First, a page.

How to Understand Childhood Immunization

Although babies who are breast-fed tend to have fewer health problems in the first year of life than babies who are bottle-fed, all children are susceptible to disease. Fortunately, immunization can protect against the major child­hood diseases that can be fatal, including polio, diphtheria, tetanus, and whooping cough. Medical specialists claim that a hilly implemented program of immunizations could eliminate these childhood hazards completely.

Modern techniques now mean that childhood immuniza­tions are less complicated. The vaccines providing immuniza­tion against diphtheria, whooping cough, and tetanus are com­bined into a triple vaccine (DPT); this is administered as an injection at the ages of two, four, and six months (that is, three times). Infants are now given the polio vaccine in the form of drops in the mouth, usually when they receive the DPT. And the vaccines against measles, mumps, and rubella (German measles) are combined into one injection (MMR), administered at the age of twelve to fifteen months. The last stage in the preschool immunization program is between the ages of three and five years, when a child receives booster vaccines against diphtheria, tetanus, and polio in order to give added protection for starting school. There is also a vaccine (Hib) that offers pro­tection against meningitis, and one for hepatitis B.

Serious side effects to vaccines are rare, while minor reac­tions (such as temporary irritability) are common. However, the vaccine for whooping cough has come under particular criti­cism in recent years because some parents have claimed it has caused brain damage. Evidence supporting these claims is not clear-cut, but it has shaken parental confidence in the vaccine’s safety. Yet whooping cough remains a very dangerous disease that can itself result in brain damage, and most doctors agree this is a greater risk than possible serious side effects from the immunization itself.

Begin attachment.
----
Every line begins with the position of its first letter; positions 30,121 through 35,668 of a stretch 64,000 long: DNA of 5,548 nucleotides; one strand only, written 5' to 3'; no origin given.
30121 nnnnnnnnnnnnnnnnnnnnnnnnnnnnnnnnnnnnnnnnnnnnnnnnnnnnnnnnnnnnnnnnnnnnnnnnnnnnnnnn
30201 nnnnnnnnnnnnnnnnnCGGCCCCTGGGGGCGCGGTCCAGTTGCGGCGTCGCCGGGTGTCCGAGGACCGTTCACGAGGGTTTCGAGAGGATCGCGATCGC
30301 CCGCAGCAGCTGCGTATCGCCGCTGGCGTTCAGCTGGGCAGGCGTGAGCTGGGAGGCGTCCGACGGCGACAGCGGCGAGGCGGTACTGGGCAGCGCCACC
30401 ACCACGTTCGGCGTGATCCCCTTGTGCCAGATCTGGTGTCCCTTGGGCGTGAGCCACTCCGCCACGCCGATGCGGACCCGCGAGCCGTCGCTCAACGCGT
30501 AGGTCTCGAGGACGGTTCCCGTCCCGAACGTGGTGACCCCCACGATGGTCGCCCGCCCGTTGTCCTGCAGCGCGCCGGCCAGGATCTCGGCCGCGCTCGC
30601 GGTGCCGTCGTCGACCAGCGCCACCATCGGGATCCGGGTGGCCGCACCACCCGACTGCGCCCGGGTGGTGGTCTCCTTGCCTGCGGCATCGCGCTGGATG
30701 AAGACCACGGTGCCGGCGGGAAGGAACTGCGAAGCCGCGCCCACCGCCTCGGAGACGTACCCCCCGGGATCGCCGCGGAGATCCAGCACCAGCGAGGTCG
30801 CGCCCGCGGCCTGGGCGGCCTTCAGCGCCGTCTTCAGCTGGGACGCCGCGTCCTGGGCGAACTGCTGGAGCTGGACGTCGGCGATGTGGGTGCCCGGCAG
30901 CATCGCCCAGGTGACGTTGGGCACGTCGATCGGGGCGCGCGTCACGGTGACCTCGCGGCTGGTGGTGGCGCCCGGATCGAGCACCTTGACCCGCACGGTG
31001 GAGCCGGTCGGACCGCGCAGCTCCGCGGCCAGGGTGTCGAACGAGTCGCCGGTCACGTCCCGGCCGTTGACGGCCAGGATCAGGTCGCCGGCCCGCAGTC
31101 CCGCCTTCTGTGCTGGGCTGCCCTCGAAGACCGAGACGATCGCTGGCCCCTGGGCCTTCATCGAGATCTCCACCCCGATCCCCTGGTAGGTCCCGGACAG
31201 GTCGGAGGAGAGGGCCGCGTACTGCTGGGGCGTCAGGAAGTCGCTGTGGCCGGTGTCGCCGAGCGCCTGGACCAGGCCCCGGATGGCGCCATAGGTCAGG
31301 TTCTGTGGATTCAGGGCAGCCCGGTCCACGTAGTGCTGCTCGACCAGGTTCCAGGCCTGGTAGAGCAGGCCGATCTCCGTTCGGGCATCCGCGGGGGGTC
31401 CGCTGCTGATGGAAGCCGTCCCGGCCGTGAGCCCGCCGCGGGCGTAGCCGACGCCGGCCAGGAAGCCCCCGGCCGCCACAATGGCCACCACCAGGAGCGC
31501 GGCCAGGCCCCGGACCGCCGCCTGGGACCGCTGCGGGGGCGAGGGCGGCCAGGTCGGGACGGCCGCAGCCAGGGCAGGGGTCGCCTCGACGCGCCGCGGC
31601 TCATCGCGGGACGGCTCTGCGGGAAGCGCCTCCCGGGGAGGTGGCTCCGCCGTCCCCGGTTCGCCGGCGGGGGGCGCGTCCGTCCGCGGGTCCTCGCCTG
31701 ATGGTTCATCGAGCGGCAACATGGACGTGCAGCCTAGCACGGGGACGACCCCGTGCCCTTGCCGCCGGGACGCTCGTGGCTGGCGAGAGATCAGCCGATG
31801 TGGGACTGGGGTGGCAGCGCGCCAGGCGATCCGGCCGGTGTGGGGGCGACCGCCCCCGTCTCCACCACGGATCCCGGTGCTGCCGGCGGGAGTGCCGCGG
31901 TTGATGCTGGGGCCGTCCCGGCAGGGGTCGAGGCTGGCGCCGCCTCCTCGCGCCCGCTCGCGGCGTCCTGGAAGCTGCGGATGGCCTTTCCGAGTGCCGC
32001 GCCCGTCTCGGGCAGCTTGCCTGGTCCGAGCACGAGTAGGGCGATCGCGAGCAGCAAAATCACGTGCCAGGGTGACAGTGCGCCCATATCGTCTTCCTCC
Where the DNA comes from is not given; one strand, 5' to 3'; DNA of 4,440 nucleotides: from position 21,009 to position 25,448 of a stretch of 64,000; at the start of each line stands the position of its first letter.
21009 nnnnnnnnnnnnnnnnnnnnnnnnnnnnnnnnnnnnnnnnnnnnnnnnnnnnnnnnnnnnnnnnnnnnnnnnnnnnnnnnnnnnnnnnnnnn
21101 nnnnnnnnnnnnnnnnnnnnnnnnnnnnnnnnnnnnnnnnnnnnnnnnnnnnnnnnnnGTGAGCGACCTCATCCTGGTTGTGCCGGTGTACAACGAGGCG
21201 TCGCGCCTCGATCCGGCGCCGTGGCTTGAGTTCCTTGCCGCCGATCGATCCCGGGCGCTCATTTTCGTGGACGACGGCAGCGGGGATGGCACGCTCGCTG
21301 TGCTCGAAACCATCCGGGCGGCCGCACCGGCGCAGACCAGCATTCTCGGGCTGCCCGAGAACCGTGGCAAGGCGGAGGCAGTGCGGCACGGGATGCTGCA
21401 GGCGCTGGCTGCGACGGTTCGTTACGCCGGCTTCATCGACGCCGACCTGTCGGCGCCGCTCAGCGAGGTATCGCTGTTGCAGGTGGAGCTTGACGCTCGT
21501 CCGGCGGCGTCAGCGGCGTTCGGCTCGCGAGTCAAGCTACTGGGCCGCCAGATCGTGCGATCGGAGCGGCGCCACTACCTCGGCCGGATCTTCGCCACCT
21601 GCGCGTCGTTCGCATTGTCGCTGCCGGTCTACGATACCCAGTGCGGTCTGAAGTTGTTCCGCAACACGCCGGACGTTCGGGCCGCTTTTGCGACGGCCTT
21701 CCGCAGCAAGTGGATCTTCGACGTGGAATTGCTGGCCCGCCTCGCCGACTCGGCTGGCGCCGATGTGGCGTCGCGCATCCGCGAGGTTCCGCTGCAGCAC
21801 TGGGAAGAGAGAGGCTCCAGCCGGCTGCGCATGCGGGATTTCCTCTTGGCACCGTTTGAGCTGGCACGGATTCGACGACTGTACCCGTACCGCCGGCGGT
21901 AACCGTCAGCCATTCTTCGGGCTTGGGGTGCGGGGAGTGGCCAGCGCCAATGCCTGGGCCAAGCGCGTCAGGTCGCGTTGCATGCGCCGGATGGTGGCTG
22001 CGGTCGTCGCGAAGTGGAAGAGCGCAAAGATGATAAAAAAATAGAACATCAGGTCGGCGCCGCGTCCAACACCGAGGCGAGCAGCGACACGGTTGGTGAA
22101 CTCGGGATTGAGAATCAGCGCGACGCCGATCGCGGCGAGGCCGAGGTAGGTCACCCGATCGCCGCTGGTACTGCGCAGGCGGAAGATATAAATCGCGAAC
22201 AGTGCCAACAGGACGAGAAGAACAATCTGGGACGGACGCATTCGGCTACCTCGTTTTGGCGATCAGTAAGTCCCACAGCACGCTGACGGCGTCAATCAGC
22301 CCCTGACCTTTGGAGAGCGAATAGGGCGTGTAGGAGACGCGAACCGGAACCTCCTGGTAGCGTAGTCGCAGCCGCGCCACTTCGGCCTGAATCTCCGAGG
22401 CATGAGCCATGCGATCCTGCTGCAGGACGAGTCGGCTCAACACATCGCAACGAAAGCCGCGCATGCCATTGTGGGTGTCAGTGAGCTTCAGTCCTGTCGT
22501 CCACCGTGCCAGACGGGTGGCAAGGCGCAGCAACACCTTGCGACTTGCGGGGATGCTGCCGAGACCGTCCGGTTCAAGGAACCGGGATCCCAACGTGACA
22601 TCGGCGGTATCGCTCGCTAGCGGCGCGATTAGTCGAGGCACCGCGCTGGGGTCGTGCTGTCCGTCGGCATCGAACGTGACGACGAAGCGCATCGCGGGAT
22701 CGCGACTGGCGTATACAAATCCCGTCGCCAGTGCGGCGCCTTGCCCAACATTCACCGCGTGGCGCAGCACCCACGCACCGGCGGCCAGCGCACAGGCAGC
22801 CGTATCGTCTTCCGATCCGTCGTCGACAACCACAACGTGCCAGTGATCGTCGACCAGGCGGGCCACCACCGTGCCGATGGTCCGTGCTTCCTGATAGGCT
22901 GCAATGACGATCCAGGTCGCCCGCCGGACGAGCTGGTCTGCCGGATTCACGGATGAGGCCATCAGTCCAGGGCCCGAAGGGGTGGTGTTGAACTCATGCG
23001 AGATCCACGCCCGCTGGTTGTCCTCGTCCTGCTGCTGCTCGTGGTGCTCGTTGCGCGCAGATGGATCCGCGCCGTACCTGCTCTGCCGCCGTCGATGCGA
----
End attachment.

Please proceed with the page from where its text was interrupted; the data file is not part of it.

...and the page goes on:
Certainly, if you have fears about side effects, discuss them with your pediatrician before the immunization; the pediatri­cian is fully aware of your baby’s health record and will be able to provide you with reassurance. There are some medical rea­sons for delaying immunization, or for cancelling it altogether: for example, if your baby is unwell, if he has ever had any convulsions or a severe allergic reaction, or if he has had a bad reac­tion to previous immunizations. Some children are allergic to eggs. Because the serum for rubella is based on an egg protein, albumin, do not introduce eggs into your toddler’s diet until after he receives his German measles inoculation.

Filed Under: Lifestyle & Personality


About the Author: Alan Kennon lives a very happy life with two kids and a lovely wife. He likes to share his life time experiences with others about how they can improve their lifestyle and personality.

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